Early detection of dementia can decrease patients’ risk of falling

Lisa Wurth

June 15, 2011

People who have been diagnosed with Alzheimer's disease are more than twice as likely to fall than older individuals who are not suffering from dementia. The American Physical Therapy Association suggests that early detection of fall risk in older people who have mild dementia symptoms can prevent injuries.

Early detection of Alzheimer's may be the key to preventing older people from experiencing falls that could cause injury. Advanced warning that a person has the disease can give him or her time to prepare the home. Senior alert systems can be a good investment in case an Alzheimer's patient falls when he or she is alone. Personal emergency response can help an older person contact someone for assistance.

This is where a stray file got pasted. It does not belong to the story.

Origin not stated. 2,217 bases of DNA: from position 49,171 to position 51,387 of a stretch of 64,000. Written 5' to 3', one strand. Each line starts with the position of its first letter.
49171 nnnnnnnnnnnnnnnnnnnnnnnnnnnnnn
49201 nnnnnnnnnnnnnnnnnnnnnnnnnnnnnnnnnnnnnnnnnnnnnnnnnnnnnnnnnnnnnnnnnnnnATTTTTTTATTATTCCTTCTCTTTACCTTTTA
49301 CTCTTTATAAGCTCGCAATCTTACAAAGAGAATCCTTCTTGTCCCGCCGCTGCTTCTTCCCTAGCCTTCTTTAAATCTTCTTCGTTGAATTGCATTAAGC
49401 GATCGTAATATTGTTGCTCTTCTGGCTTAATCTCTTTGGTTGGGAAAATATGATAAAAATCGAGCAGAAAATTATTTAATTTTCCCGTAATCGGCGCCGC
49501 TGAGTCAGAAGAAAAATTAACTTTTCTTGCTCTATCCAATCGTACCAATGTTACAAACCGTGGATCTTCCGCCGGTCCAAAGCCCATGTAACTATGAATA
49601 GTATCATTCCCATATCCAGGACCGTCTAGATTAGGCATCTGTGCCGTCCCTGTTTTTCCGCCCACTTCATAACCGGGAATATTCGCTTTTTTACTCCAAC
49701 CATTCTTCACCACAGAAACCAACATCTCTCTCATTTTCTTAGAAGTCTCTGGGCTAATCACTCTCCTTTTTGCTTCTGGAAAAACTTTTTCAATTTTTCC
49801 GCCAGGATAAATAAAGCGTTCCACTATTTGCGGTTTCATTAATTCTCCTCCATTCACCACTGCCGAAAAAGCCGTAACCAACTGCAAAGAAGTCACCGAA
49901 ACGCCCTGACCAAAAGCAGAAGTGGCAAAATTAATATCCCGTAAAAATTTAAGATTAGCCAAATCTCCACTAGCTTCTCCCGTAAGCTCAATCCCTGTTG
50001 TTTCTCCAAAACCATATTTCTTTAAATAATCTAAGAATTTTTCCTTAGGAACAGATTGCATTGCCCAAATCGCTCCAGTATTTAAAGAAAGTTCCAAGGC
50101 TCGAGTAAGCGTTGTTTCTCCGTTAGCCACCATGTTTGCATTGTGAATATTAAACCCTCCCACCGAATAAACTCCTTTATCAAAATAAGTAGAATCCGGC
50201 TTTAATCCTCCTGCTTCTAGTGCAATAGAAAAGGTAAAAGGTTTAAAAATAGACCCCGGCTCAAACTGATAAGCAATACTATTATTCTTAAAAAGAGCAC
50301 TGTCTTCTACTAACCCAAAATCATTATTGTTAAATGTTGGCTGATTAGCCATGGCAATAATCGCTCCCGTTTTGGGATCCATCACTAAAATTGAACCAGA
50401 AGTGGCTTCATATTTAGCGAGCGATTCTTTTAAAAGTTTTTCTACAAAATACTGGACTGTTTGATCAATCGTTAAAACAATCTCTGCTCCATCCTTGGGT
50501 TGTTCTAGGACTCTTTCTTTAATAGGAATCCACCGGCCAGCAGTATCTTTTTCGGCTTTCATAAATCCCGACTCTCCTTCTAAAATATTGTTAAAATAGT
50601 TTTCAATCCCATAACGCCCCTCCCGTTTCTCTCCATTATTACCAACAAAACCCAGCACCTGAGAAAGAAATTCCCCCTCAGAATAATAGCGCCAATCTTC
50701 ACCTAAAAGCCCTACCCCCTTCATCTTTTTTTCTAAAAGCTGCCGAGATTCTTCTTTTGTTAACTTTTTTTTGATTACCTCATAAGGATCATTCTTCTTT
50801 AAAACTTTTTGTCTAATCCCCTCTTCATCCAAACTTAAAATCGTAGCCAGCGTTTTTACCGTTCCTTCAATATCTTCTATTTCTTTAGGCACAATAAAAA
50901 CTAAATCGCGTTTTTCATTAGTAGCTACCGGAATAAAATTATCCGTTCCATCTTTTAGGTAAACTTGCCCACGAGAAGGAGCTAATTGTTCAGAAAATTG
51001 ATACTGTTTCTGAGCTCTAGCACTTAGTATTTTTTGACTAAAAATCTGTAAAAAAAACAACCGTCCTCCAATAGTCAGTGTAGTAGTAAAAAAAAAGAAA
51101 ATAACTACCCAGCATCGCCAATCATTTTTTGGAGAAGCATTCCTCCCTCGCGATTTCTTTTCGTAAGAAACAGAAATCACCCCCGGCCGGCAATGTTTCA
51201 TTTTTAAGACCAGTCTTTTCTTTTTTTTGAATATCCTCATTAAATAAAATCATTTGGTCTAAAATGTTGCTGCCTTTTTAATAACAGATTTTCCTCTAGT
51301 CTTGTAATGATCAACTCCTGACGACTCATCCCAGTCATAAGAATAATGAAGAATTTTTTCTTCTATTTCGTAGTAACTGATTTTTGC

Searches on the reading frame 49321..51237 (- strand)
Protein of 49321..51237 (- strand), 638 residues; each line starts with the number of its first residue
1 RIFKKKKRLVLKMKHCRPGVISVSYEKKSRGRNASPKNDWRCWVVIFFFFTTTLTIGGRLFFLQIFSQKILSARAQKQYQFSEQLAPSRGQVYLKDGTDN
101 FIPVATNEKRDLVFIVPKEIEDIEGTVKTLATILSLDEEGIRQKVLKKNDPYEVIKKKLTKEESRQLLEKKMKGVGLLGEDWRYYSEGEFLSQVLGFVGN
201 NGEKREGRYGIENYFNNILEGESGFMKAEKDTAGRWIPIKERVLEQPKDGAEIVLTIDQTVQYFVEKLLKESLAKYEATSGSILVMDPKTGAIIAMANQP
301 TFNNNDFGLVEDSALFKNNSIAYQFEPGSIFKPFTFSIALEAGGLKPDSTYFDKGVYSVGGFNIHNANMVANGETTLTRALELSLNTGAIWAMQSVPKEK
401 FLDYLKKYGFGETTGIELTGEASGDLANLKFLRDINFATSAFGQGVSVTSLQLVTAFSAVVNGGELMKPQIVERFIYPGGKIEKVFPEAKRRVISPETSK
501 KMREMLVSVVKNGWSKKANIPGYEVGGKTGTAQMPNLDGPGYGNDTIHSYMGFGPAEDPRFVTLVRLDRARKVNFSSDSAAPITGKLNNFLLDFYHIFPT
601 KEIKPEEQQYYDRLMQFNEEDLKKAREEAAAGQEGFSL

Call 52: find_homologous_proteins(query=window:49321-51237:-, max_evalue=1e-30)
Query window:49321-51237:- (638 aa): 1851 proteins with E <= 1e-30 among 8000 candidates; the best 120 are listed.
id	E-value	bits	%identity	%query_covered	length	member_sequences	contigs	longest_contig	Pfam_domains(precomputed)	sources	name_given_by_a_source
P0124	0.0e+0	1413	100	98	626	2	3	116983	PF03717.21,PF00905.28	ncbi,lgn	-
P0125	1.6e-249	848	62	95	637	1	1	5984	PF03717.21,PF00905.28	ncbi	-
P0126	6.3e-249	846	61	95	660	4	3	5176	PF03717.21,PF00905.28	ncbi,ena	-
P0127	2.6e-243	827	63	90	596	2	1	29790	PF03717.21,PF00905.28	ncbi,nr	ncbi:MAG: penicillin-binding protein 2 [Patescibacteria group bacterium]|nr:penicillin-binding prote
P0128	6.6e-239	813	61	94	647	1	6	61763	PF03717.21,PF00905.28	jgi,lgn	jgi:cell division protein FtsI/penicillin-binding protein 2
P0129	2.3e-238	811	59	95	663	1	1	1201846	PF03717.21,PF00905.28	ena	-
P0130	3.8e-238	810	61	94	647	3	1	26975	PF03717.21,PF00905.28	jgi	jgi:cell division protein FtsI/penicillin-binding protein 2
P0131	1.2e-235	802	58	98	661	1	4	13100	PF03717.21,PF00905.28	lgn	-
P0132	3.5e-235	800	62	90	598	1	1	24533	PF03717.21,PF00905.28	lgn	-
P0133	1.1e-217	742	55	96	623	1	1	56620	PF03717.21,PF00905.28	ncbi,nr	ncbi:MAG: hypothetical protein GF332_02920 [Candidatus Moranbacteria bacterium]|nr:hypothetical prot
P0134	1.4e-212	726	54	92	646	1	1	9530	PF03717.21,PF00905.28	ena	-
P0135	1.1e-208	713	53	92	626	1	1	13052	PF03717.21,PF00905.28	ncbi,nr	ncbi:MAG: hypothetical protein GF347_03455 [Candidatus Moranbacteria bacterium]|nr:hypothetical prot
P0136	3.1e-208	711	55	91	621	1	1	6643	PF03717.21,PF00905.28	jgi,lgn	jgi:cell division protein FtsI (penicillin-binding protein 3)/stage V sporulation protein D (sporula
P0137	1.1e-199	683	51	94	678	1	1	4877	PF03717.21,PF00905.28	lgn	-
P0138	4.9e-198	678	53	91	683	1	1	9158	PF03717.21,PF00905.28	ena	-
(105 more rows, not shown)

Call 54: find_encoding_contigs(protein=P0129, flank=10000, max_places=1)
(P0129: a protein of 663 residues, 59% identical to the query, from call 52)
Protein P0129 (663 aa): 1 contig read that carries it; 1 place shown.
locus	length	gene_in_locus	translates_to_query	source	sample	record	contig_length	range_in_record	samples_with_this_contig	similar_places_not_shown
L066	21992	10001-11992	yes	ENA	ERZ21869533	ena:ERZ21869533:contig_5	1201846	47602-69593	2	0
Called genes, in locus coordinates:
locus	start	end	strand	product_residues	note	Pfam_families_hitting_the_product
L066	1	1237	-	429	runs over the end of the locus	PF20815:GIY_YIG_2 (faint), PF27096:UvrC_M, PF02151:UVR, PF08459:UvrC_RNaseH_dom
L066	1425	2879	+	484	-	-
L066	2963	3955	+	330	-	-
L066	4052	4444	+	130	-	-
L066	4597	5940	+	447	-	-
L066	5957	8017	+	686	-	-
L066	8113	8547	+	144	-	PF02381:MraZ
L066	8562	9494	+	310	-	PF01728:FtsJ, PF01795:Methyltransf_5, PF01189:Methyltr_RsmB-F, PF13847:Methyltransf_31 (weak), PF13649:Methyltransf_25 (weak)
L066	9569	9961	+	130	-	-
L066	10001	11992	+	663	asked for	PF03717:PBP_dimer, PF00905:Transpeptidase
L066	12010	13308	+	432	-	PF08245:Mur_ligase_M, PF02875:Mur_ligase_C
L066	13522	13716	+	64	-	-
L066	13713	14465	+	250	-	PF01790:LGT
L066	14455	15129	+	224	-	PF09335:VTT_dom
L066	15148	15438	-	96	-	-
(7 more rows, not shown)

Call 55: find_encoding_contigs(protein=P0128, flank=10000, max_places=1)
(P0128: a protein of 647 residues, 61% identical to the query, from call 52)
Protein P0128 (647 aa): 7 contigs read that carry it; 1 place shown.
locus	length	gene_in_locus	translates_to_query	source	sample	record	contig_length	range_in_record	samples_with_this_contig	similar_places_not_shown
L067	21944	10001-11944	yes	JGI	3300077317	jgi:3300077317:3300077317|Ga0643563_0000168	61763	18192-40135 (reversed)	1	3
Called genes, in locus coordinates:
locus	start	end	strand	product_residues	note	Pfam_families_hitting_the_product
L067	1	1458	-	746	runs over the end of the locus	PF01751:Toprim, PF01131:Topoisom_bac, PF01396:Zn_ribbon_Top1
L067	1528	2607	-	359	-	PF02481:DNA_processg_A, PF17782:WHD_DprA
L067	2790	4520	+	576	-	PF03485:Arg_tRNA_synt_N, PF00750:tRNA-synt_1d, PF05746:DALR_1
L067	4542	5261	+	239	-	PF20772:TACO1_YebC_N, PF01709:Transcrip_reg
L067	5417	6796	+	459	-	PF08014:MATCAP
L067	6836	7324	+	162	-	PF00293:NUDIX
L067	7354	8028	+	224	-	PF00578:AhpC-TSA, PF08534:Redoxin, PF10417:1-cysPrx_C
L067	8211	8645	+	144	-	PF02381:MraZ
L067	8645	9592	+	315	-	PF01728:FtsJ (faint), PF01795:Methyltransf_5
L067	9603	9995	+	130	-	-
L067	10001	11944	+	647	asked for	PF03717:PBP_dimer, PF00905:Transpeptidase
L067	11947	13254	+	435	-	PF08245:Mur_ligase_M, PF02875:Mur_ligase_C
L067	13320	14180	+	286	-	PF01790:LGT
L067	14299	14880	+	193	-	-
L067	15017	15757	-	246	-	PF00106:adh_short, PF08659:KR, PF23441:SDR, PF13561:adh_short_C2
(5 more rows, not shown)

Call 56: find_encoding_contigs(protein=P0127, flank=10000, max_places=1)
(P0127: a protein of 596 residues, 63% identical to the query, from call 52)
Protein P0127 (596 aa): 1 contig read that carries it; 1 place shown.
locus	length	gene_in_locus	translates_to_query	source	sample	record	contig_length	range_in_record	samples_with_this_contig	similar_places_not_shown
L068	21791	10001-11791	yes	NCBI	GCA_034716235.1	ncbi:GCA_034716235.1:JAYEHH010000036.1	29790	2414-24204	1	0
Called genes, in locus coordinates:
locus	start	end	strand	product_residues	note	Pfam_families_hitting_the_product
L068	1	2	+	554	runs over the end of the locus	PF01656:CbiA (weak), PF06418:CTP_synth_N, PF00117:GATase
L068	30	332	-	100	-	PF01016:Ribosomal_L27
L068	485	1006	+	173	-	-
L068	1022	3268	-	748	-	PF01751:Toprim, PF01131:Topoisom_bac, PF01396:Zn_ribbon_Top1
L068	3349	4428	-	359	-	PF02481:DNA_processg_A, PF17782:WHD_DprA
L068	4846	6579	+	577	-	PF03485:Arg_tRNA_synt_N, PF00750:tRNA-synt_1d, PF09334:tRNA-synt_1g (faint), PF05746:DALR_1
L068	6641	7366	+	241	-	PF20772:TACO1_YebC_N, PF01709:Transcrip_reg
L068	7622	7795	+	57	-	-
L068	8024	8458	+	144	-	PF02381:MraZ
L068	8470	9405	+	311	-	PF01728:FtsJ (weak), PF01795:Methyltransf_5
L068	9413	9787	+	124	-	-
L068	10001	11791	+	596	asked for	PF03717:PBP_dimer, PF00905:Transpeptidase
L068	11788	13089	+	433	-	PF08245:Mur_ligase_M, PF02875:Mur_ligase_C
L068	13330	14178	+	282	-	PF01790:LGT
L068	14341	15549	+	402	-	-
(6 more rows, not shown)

PredictAD, a research project that is being conducted by European scientists to uncover new methods for identifying Alzheimer's disease, has found that magnetic imaging resonance (MRI) screenings can help doctors identify early warning signs in the brain. The researchers have developed further tools to increase the capacity of MRI screenings to spot atrophy in the mediotemporal lobe of the brain, which is a common sign of the disease.

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